The injection of rGM-CSF into mice led to marked increases in neutrophils, monocytes/macrophages, and eosinophils (3), demonstrating a key role for the cytokine in myelopoiesis and validating the overall scientific strategy that Metcalf had envisioned decades before. Clinical trials of recombinant human GM-CSF quickly followed in patients with impaired bone marrow function secondary to chemotherapy, immune deficiency, or intrinsic marrow disease (17, 18). Augmentation of myeloid cell production was consistently observed, with a concomitant reduction in the risk of serious infection, leading to regulatory approval of the factor for the acceleration of bone marrow recovery after cytotoxic therapy or bone marrow transplantation.
The cloning of the GM-CSF cDNA also afforded the opportunity to generate transgenic mice with constitutive production of the factor (19). These animals manifested significant tissue pathology due to the activities of robust myeloid cell infiltrates, findings that anticipated current efforts targeting GM-CSF for the treatment of inflammatory disease (20, 21). An intricate cross-talk between GM-CSF– secreting cells (such as lymphocytes and stromal elements) and myeloid cells appears to be critical for the induction of several autoimmune disorders, including rheumatoid arthritis, multiple sclerosis, thyroiditis, and cardiomyopathy, among others. Preliminary clinical trials of GM-CSF blockade (accomplished with mAbs targeting the receptor or the cytokine) show promise for attenuating disease activity (22).
Whereas these therapeutic studies established a role for GM-CSF in some forms of emergency hematopoiesis and tissue inflammation, Metcalf (8) sought to understand the regulation of steady-state blood cell formation as well. In this context, the generation and characterization of GM-CSF–deficient mice revealed that the cytokine has a rather limited function (at least as an individual knockout), with most indices of hematopoiesis remaining intact (4, 5). Nonetheless, detailed characterization of the mice uncovered a specific requirement for GM-CSF in the development of some nonlymphoid dendritic cell populations (23, 24) and the maturation of alveolar macrophages from fetal monocytes (and the maintenance of these cells in adulthood) (25, 26). This latter finding harkens back to the early observation that the lung was the best source for high levels of the cytokine (2). Indeed, the impaired generation of alveolar macrophages with GM-CSF deficiency compromises surfactant clearance and catabolism, triggering the human pathology pulmonary alveolar proteinosis, a disorder that may be ameliorated through exogenous GM-CSF administration (27).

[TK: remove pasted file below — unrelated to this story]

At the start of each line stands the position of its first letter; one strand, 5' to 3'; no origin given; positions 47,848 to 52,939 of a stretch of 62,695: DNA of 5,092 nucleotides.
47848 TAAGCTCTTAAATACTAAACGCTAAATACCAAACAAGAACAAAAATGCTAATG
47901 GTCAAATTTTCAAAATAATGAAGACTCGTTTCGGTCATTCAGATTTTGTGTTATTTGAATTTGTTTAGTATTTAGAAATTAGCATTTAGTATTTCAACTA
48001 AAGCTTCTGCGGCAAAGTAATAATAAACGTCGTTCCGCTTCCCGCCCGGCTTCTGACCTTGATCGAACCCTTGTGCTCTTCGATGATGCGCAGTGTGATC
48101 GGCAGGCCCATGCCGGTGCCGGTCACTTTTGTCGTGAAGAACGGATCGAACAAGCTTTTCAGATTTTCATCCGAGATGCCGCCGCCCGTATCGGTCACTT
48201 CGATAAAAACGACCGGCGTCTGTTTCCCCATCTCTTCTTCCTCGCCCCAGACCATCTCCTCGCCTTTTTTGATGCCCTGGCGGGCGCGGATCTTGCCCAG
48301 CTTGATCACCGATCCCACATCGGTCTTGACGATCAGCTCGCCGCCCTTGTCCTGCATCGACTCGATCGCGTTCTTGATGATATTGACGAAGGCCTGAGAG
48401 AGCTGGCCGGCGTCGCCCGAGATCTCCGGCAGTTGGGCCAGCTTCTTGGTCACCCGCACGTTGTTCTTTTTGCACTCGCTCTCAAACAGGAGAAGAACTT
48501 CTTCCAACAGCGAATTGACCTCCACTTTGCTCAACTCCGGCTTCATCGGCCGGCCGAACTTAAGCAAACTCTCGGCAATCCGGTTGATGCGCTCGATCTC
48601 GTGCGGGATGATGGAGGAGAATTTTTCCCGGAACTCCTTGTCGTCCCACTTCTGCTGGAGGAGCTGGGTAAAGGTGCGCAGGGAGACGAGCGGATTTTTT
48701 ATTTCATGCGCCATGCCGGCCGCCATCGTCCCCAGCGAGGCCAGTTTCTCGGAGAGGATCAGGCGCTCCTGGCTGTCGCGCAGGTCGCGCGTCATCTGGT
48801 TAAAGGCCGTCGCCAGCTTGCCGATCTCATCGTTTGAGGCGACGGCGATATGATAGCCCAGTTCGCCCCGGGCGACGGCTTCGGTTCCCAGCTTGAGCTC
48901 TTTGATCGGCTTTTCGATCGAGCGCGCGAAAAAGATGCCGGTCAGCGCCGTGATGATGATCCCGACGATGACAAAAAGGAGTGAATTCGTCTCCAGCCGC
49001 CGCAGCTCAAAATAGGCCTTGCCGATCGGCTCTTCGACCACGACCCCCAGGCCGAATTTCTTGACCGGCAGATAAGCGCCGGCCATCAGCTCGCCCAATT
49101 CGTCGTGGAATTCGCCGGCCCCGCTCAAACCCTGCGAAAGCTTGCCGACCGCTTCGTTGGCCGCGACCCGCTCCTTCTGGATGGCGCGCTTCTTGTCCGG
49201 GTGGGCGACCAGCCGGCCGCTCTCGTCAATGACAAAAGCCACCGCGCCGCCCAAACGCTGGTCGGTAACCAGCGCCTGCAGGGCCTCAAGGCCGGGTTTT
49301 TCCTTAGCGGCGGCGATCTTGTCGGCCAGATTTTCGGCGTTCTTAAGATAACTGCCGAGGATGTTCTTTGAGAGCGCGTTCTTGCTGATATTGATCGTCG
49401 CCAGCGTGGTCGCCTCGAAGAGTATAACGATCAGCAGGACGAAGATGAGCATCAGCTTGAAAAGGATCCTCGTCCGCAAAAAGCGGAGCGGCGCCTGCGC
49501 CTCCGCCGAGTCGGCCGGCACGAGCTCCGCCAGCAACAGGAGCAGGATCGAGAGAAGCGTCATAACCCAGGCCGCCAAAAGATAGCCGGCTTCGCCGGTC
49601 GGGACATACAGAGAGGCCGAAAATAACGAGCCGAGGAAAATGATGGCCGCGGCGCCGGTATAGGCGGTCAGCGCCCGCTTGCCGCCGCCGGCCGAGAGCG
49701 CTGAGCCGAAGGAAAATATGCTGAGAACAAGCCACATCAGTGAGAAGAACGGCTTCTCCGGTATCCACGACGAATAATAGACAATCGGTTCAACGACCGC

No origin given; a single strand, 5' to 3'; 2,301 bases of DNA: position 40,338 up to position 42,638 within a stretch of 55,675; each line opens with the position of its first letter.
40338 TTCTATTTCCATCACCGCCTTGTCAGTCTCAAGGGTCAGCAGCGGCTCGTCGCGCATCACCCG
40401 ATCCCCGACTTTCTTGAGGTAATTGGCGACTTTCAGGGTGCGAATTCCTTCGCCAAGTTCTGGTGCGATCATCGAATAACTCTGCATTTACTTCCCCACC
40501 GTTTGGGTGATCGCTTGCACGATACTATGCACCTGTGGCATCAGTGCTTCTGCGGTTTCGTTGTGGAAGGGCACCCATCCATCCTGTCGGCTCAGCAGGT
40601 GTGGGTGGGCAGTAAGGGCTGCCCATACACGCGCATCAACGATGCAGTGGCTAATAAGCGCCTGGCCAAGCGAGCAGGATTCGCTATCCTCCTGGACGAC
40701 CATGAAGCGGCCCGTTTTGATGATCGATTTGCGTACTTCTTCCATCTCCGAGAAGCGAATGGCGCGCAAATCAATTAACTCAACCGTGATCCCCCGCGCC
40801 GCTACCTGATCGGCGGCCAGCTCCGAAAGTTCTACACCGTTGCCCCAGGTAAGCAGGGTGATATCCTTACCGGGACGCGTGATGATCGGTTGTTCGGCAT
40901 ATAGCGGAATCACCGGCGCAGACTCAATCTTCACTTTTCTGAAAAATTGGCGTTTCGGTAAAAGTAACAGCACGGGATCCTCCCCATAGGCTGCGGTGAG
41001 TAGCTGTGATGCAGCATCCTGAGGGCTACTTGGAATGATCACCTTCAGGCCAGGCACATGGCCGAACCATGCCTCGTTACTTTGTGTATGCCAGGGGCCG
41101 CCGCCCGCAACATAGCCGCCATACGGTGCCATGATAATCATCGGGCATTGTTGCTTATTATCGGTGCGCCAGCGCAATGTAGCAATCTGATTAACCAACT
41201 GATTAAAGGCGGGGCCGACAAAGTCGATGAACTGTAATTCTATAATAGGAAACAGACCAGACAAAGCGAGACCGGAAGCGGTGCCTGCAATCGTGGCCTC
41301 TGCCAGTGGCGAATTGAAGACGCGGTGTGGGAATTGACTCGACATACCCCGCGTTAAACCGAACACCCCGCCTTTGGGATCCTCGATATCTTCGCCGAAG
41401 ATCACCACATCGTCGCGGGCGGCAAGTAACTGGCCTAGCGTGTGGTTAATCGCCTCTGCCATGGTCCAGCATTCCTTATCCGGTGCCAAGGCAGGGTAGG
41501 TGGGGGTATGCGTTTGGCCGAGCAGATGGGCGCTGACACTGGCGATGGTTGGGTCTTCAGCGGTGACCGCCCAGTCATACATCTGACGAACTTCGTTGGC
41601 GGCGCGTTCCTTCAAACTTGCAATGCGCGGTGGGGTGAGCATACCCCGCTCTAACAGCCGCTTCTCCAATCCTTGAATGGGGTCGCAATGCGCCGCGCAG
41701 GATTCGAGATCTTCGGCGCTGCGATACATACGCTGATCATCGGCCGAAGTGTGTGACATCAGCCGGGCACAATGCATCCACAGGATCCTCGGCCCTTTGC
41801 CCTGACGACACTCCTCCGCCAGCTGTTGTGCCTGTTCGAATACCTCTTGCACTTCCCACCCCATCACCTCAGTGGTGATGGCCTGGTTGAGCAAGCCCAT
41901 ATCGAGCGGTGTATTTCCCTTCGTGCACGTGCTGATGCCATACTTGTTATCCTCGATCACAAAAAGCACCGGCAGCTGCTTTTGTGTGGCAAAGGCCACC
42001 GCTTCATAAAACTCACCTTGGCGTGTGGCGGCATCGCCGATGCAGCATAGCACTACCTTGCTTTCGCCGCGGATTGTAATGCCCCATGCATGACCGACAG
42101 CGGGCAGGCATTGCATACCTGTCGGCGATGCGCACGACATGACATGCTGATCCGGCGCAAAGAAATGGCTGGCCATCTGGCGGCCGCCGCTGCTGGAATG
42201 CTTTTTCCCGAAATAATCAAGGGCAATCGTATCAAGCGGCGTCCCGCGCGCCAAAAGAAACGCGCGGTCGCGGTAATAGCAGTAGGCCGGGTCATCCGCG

Metcalf (8) also posited that the CSFs might contribute to leukemogenesis, and consistent with this idea, rare forms of pediatric chronic myeloid leukemia involve hypersensitivity to GM-CSF, reflecting alterations in downstream signaling pathways (28). GM-CSF–deficient mice additionally display susceptibility to a variety of hematologic and solid malignancies (in conjunction with IFN-γ loss), raising the possibility that the cytokine may have a broader role in tumor protection (29, 30). In accord with this notion, two GM-CSF–based cancer immunotherapies received regulatory approval for the treatment of advanced prostate carcinoma and melanoma (31, 32), and clinical trials of these in combination with checkpoint blockade are underway (33).
Notwithstanding the ability of GM-CSF to enhance tumor immunity and resistance to infection, the factor may also contribute to immune suppression through the induction of inhibitory myeloid cells and Foxp3+ regulatory T cells (34, 35). Correspondingly, GM-CSF deficiency appears to be involved in some autoimmune pathologies, including inflammatory bowel disease, where some patients harbor loss-of-function variants of the GM-CSF receptor or autoantibodies that block the activity of the cytokine (36, 37). This multiplicity of function is perhaps one of the most fascinating aspects of GM-CSF biology, an ongoing mystery that emerges from the rich heritage of curiosity-driven inquiry into the regulation of hematopoiesis.
G.D. is a current employee and stock holder in Novartis, a previous consultant to Novartis, and has received research support from Novartis and Bristol-Myers Squibb.